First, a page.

Tuesday, March 24, 2009

Come To My Arms, My Beamish Boy

The past four days were spent sitting in a not-so-lovely grotto of statistical formulae. I had a Statistics mid-term; this is not a subject that is reflexive for me. If you want me to put pen to paper or write a song, do an interpretive pas de une, sculpt with found objects, mime, joke, cut up text from Paradise Lost and collage it into something new – in other words, be singularly right-brained, mutable, incomprehensible even – then fantastic: you shall find yourself Welcome To My World of Wonderment.

The margins of my school notes are populated by octopus and cuttlefish, with heads of roses, cupcakes, crab carapaces. Muscular men, multiple moustaches, ladies turned into gentlemen: these are my soothing companions to the summation of n squared times its probability. I’ve been patrolling my own borders with these characters since I can remember, and while they’re a comforting protection, they are also defensive, a diversion from whatever’s threatening me.

Mathematics is a threat. Rather, my perception of mathematics is that it is a threat. There’s something about the action of testosterone, however, on this former lady-brain, that has created, if not an opening, at least a beginning of an understanding. I find myself in less of a panic around all things algebraic, is what I’m saying to you. Now, you might posit that this is an effect of study, or of maturity even, and I will assent; these things have certainly abated my abject terror of calculation.

But the level of my dread, my incomprehension, my capacity for sheer dissociative terror, cannot be underestimated.

Nine months into hormone therapy, I find myself understanding what it is I don’t know. I understand how I need my information packaged. The free-floating alarm is contained by this new capacity. I am teachable. Some part of my foot is connected to earth.

Everything about being a lady, for me, was scattershot, gaseous, dilute. It was my version of the reknown female empathy, our relatedness to others, our Aquarian ability to merge air and make connections in space. The hormonal male has a heat-seeking capacity the hormonal female did not, at least in this body. I can zero in; I feel less pixilated. Untethered is the word that comes to mind, pre-T.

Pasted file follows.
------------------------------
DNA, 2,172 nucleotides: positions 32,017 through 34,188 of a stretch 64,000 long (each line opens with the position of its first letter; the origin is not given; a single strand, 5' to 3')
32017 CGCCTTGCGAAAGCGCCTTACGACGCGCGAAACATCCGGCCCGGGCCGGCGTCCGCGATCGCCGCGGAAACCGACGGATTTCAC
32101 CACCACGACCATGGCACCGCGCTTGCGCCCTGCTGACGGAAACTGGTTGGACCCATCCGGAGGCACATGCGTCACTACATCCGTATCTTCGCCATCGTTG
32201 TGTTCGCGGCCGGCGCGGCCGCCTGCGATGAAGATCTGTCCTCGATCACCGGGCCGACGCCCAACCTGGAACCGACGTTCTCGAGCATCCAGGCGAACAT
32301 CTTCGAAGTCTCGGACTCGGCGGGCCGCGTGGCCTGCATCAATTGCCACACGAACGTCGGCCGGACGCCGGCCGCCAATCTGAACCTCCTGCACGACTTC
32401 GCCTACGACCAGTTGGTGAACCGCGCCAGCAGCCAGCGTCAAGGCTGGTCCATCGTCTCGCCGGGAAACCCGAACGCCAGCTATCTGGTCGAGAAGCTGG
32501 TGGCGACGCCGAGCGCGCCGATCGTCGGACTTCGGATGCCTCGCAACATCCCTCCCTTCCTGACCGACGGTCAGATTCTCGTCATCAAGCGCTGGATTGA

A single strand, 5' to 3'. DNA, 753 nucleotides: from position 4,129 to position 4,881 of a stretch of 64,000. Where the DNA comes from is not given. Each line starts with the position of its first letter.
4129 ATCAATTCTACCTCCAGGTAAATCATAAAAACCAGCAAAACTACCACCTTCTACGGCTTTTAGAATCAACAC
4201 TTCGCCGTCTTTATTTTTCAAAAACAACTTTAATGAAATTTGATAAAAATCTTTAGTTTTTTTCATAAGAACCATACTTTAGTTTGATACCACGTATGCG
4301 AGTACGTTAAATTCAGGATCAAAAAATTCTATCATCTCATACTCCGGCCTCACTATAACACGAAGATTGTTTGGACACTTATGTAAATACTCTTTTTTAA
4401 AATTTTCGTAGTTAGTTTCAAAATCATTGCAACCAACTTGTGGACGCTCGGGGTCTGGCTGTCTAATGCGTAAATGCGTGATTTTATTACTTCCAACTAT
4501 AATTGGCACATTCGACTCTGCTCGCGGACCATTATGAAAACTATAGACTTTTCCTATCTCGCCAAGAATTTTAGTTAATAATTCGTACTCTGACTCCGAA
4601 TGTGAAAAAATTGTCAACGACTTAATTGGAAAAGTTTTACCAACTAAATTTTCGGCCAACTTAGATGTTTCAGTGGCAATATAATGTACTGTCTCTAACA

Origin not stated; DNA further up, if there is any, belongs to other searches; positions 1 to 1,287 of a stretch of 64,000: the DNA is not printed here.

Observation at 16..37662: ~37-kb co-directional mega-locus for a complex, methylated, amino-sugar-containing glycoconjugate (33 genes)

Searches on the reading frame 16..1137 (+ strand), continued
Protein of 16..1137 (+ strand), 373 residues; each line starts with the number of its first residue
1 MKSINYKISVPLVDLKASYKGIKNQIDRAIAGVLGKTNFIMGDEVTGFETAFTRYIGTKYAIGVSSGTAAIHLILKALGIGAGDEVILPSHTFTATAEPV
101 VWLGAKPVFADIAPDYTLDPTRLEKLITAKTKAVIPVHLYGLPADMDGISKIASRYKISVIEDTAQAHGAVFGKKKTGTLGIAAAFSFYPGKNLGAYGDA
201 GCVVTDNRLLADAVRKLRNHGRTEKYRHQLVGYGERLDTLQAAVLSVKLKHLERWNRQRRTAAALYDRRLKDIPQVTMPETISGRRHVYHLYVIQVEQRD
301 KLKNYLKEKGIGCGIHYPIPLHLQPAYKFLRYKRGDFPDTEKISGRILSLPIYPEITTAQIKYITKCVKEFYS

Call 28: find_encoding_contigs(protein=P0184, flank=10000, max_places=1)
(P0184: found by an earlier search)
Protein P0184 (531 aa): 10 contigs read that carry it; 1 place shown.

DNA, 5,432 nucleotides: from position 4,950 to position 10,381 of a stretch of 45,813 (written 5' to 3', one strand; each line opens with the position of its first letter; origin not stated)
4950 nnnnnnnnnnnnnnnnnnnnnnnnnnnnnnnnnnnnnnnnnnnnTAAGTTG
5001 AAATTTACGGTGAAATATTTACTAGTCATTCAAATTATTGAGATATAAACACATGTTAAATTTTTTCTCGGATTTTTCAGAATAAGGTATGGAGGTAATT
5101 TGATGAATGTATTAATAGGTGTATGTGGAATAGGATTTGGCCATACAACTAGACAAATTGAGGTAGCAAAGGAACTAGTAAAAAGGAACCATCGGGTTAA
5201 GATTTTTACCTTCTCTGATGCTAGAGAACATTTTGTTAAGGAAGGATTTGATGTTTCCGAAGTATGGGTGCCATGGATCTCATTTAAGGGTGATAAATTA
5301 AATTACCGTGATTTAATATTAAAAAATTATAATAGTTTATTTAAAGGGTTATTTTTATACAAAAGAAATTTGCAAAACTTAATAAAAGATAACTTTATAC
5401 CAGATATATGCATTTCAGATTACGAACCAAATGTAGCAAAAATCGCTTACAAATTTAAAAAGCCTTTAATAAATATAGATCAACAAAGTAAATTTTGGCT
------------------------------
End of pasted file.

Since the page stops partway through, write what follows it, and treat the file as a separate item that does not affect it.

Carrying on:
For observers the clarity and definition is less sure. I was having coffee with my sweet friend Sarah at Open Eye when she startled me by telling me it pained her to watch me interact with certain people, groups – that in these particular herds I was some kind of token, not truly accepted. This explication was very different from my own, admittedly block-headed, experiences. I can be mercifully unaware to the challenges my transition presents to others and I can definitely be ridiculously Sally Fieldian with the “you like me, you really like me’s.” Other times I’ve bristled, and challenged people to do better, better with the pronouns, better with their breezy invocation of the “tranny voice,” the parody of a deep, masculine attempt at femininity which I find painfully offensive, even as I am chortling at my own crackity-crack, T-induced, manvox.

But we’re all finding our way with this, right? It’s a huge social change, a shift like assimilating homosexuality, or racial parity, which we’ve all had to do at some critical juncture in our personal lives. Even as it occasionally offends me when friends call me “tranny,” (as often as it cracks me up, so how am I to police that?) I see the poignant attempts at intersecting, finding a place of comfort with something discomfiting or unusual as incredibly moving. I don’t need you to be politically correct, all the time, but I am moved to tears that you care enough to try, and are shame-facedly grumpy when you forget.

It’s interesting to try to field-note one’s own brain. These changes are so nuanced, such deft chemical rewires – they feel so natural – they almost defy observation. I have to dig deeper and deeper to connect with my pre-T neurochemistry. I like this guy brain. It’s very stolid. It will hold down the papers on my desk, which are everywhere. It also has sense enough to still be moved by every little thing; there’s always a moment in every English class I attend, that I have to suck in the tears urged from a tender short story, a tragic poem about the horrors of war, the artful exposition of race and class by Alice Walker. I’m a big crybaby. Thank God.

I wish the testosterone would make me super-fantastic at math, but a humble plod beats a frenetic anxiety attack any day. I’ll take that, and my new inability to not spit “Cuntbag!” at the glowering human trying to get around me in the parking lot. For some reason this feels really, really personal. Oh well. In other places I feel less bandied about by a mercurial wind and more like a kite, jauntily taut by a firm if possibly over-zealous youthful hand. I’d rather be sailing, as bumperstickers along the Chesapeake used to alert.

And I am sailing, although I have no idea who’s at the helm. Someone with a weird, sharp, but sweet sense of humor.

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